New book on participatory evolution

Counterpunch this week features an interview with molecular biologist James Shapiro, whose new book, Evolution: A View from the 21st Century, seeks to offer a comprehensive view of current work in evolutionary biology and concludes that concepts of innovation, self-organization, and self-directed evolution have now overtaken traditional Darwinian views of evolution driven by random mutations.

The book begins:

How does novelty arise in evolution? Innovation, not selection, is the critical issue in evolutionary change. Without variation and novelty, selection has nothing to act upon. So this book is dedicated to considering the many ways that living organisms actively change themselves. Uncovering the molecular mechanisms by which living organisms modify their genomes is a major accomplishment of late 20th century molecular biology.

There’s much resonance here with concepts of participatory evolution that were advanced by Murray Bookchin in the 1990s, and on page 2, Shapiro references the work of molecular biologist Barbara McClintock, who was widely discussed at the ISE during that period.

One serious difficulty is that Shapiro appears to have latched onto the phrase “natural genetic engineering” to describe some of the underlying processes. If the book catches on, the biotech industry could have a field day promoting this oxymoronic phrase.  Also unusual is that the book is published by FT Press, the publishing arm of the Financial Times.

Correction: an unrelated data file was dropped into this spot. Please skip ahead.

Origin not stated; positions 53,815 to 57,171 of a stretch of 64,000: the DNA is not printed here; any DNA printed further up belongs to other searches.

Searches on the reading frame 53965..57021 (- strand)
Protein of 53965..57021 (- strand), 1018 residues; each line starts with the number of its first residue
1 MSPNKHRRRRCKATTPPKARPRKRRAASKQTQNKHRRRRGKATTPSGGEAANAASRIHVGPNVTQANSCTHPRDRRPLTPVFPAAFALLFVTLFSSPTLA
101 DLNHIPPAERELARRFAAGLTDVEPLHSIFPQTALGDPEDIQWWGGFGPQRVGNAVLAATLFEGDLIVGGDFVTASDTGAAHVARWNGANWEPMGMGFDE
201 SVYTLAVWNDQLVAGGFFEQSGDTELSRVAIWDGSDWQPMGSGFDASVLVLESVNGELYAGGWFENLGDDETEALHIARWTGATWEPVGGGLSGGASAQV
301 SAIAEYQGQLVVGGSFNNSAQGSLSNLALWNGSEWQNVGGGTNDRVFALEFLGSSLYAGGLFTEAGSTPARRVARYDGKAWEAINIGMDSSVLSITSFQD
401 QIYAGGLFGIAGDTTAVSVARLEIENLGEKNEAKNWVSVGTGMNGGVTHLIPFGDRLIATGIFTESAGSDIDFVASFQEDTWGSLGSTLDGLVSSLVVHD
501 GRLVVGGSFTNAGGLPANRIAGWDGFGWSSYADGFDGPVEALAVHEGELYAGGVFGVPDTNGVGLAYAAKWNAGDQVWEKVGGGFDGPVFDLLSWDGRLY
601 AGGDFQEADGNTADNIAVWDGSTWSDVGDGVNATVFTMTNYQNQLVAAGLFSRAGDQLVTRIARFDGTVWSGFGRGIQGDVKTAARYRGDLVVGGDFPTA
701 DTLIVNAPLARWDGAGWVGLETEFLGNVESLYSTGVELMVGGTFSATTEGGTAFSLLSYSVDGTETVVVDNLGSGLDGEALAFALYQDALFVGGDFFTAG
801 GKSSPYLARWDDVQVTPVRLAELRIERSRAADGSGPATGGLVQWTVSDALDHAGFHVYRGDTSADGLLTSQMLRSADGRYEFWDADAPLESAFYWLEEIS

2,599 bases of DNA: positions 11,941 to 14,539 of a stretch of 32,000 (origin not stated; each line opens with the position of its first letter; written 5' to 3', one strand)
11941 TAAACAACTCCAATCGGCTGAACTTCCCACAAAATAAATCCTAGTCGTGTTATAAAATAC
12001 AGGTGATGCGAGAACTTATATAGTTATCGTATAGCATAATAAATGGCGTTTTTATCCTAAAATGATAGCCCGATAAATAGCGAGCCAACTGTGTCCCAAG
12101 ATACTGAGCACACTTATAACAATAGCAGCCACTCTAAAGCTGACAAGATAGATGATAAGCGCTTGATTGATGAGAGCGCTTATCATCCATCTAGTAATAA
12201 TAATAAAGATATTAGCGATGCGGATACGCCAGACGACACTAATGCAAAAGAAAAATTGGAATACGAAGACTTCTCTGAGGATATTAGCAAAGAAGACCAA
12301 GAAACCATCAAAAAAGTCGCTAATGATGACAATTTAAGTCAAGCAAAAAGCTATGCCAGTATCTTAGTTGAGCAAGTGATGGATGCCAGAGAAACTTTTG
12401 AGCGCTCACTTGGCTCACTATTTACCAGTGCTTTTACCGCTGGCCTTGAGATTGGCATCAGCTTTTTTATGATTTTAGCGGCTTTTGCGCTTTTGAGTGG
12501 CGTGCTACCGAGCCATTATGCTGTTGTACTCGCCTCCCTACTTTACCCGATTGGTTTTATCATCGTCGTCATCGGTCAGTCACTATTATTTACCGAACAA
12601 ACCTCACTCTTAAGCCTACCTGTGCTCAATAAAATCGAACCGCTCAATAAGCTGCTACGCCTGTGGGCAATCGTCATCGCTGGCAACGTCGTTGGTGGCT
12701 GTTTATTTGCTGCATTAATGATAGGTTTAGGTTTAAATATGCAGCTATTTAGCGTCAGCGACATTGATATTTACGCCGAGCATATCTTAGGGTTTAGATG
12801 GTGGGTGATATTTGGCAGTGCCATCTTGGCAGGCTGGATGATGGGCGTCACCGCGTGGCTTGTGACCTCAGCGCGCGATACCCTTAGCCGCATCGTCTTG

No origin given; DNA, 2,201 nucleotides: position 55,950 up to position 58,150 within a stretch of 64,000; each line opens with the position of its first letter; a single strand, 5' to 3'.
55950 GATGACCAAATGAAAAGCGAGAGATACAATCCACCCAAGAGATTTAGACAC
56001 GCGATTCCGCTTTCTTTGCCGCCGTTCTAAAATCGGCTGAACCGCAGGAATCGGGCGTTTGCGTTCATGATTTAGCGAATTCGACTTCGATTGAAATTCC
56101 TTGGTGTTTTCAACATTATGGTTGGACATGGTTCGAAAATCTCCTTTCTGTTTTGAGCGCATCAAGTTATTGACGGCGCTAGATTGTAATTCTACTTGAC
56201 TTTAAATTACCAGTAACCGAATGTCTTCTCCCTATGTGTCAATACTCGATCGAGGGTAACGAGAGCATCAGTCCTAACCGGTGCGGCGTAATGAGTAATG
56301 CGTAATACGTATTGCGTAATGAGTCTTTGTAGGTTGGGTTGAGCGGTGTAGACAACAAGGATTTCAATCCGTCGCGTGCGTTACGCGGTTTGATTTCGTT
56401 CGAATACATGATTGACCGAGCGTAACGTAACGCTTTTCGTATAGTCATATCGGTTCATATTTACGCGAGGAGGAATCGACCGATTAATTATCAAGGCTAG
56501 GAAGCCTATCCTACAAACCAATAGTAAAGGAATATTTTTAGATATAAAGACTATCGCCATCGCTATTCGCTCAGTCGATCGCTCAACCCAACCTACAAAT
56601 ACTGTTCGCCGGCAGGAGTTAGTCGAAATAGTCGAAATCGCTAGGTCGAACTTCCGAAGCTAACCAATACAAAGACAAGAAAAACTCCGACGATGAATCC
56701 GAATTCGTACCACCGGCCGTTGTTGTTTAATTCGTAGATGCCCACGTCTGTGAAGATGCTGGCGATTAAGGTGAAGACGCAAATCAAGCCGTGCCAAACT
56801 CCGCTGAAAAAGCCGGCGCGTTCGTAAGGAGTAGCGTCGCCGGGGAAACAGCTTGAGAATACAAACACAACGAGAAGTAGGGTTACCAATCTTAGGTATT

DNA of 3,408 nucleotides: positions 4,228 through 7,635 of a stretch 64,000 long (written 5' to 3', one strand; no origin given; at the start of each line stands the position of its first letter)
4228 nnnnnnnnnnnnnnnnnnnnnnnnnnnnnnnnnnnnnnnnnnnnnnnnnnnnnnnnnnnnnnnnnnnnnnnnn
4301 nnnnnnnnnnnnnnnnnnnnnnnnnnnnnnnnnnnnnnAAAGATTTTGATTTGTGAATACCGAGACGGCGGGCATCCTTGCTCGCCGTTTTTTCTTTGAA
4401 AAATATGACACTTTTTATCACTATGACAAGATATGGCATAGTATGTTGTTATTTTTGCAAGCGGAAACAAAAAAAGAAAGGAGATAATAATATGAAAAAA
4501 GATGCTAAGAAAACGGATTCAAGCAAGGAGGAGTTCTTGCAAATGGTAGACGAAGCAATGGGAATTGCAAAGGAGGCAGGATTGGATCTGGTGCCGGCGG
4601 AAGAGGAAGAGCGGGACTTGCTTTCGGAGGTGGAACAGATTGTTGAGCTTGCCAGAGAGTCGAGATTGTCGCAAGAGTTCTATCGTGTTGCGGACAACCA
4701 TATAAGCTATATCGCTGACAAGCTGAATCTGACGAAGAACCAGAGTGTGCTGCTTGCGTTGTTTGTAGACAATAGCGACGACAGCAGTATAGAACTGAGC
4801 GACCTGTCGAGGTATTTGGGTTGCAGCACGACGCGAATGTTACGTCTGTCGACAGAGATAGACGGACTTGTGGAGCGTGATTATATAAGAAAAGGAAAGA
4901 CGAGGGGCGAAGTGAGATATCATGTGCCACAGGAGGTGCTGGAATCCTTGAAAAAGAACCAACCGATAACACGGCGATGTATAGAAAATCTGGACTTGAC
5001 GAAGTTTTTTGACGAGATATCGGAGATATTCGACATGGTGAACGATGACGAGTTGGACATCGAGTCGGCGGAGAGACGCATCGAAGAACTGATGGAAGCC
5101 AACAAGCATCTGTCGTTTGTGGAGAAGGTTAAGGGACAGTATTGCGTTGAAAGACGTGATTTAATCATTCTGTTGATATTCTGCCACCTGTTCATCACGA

For further background, developmental biologist Stuart Newman discussed the implications of these ideas for ongoing debates – both scientific and political – about the nature of evolution, in an important article in the journal Capitalism/Nature/Socialism (19:1, March 2008), titled “Evolution: The Public’s Problem, and the Scientists’.”

2 Replies to “New book on participatory evolution”

  1. HI,
    I wasn’t aware of the ongoing debate in evolutionary science, or not aware that it had reached such a feverish pitch.
    I think the term “natural genetic engineering” is conceding to the rhetoric of the evolutionists, if a line can be drawn there.
    It occurs to me that there is nothing “engineering” about life, and it’s the wrong word, indicating the wrong type of thinking, which has been injected into biology for at least 50 years now?
    It is interesting that the interviewer brought up the hierarchical nature of Evolutionary science. It is undeniably religious in its temperament, and its reliance on dogmas.
    . . . I will read more of the interview, but it seems that Shapiro’s faith in science is justified, and his doubts stem from an ongoing paradigmatic evolution of the social role of science brought on by Khun himself. This relates to the decentering of subjectivity in the modern period; In other words, the divided-subject phenomenon that is mirrored in the philosophy of Deleuze, who describes the transformation of knowledge from an arborescent model, a tree, to a rhizomatic one, resembling a network.
    Thanks for this link.

  2. The guidance from the heart would suggest that the evolution of the mind, at some point, attain proportionality from and with the extent of its environmental distributions.

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